In the 1970s, Americans embraced recycling. Curbside residential programs developed across the country, an entire infrastructure was built to process materials, and there was an effort by brands to use recyclable material in products. Today, the passion for recycling is stronger than ever. As a result, society has benefited both environmentally and economically from recycling.
Unfortunately, along the way, confusion and inconsistency have developed along with recycling. Today’s residential recycling is not as efficient or effective as it could be if we all did our part to improve the materials in the blue bins that get recycled.
Here are a few examples of the issues facing residential recycling:
- Inconsistent Recycling Programs: Every community has its own recycling program. The programs vary on everything from what is and is not accepted, how it is collected, and how it is processed. This creates an extreme amount of confusion for people.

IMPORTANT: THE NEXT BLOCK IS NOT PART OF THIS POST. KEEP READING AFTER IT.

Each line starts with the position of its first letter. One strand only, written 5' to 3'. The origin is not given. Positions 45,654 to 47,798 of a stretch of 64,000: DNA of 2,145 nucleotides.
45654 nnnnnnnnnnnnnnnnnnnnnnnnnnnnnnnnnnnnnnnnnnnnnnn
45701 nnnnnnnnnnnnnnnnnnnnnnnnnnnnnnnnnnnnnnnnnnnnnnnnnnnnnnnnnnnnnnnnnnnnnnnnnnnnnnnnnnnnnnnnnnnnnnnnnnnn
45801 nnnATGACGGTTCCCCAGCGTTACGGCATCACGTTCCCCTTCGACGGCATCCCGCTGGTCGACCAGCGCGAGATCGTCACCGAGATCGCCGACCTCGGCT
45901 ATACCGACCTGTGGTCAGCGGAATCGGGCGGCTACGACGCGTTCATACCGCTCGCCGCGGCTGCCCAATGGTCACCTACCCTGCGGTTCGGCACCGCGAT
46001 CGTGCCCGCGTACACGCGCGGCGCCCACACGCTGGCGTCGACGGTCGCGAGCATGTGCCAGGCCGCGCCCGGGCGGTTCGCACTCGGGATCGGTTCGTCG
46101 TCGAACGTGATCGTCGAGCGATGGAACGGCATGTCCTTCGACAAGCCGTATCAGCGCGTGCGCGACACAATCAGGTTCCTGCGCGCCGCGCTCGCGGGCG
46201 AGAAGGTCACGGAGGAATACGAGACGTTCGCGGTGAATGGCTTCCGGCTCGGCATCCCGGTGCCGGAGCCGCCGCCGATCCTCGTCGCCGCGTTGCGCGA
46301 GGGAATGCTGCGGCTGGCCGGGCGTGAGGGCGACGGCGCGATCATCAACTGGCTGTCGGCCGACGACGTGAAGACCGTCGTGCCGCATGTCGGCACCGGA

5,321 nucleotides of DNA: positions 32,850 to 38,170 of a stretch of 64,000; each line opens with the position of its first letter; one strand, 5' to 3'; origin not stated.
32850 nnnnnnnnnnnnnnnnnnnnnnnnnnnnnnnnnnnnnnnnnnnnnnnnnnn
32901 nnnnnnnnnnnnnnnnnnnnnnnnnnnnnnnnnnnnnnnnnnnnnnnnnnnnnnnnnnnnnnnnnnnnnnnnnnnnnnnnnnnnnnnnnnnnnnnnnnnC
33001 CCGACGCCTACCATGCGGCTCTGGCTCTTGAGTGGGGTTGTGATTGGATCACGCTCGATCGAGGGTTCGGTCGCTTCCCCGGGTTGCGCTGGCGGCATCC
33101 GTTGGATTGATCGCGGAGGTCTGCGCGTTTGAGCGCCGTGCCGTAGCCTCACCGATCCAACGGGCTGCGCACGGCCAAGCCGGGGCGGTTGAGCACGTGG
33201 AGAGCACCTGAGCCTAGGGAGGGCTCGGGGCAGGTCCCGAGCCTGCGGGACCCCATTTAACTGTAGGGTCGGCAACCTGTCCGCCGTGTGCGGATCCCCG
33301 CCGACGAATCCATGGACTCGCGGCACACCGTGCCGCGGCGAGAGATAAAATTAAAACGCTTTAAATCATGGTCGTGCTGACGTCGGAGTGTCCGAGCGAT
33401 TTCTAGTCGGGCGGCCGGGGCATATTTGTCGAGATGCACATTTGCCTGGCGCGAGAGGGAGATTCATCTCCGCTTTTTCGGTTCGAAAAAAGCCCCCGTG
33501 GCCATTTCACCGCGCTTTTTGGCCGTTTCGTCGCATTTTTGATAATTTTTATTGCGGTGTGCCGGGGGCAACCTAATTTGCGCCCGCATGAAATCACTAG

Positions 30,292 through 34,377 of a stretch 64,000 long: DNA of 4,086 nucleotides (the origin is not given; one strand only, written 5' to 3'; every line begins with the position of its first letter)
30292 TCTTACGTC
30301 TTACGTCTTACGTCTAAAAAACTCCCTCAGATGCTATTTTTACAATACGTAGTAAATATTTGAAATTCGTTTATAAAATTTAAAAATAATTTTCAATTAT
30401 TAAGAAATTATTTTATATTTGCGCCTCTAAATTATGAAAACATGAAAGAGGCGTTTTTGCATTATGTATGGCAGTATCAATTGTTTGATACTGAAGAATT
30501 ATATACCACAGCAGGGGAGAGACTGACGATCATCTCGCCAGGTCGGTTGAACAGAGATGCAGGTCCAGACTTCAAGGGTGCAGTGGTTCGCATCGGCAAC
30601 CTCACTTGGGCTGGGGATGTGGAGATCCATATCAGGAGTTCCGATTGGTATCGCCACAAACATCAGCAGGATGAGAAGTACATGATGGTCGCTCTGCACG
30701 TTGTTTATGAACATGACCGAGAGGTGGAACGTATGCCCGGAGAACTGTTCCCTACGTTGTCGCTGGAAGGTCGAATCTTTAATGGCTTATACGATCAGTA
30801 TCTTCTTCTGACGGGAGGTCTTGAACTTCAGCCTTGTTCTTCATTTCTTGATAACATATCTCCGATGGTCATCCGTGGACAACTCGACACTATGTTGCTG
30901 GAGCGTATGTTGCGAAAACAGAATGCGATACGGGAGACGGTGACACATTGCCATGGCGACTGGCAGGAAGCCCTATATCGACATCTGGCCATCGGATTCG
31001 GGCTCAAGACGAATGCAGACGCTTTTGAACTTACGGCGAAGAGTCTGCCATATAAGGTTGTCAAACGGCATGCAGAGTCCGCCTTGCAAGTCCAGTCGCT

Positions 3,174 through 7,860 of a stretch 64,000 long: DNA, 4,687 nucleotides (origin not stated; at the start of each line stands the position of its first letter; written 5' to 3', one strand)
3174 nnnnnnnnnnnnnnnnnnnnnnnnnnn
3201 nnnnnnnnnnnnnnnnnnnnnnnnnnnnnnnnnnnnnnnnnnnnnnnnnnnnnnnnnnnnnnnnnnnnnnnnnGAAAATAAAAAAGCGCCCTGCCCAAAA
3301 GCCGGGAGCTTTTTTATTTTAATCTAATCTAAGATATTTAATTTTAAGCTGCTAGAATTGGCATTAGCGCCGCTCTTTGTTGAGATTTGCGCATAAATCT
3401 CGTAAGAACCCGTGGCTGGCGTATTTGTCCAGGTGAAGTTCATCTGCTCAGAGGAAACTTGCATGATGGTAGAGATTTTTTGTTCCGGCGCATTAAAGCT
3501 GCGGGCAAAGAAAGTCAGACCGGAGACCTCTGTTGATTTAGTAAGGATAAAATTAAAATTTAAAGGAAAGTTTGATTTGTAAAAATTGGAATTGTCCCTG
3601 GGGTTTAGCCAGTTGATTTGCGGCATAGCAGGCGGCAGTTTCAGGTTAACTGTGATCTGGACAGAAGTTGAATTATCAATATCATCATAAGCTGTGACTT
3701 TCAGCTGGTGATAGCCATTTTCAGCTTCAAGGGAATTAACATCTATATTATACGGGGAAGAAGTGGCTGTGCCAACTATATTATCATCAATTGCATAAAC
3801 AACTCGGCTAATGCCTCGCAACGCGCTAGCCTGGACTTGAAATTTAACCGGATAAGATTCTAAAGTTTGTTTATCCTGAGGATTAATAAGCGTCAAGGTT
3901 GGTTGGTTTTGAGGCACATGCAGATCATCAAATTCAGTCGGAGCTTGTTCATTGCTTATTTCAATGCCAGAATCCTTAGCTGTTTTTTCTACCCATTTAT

- Wish-Cycling: People want to feel like they are doing the right thing and when they are unsure if something is recyclable, they put it in the bin. In the end, if the item is not recyclable, it has to be separated out, and can in some cases contaminate the recyclables.
- Greenwashing: Sustainability sells. Brands want to attract buyers by advertising products, especially packaging, as recyclable, including using labels on the products identifying them as recyclable. They may indeed be recyclable, but not through a residential recycling program. Consumers see the label however, and place them in the bin.
- One-Bin Collection: When curbside recycling first began, in most communities households had to separate paper, cans, and other recyclables from each other before putting them at the curb. As budgets became tight in local communities, many opted to commingle all recyclables together for sorting later. Some communities have even started having residents combine recyclables with trash into one bin. The more sorting that has to be done on the backend means the more likely the recyclables are contaminated and devalued. This is especially true with paper.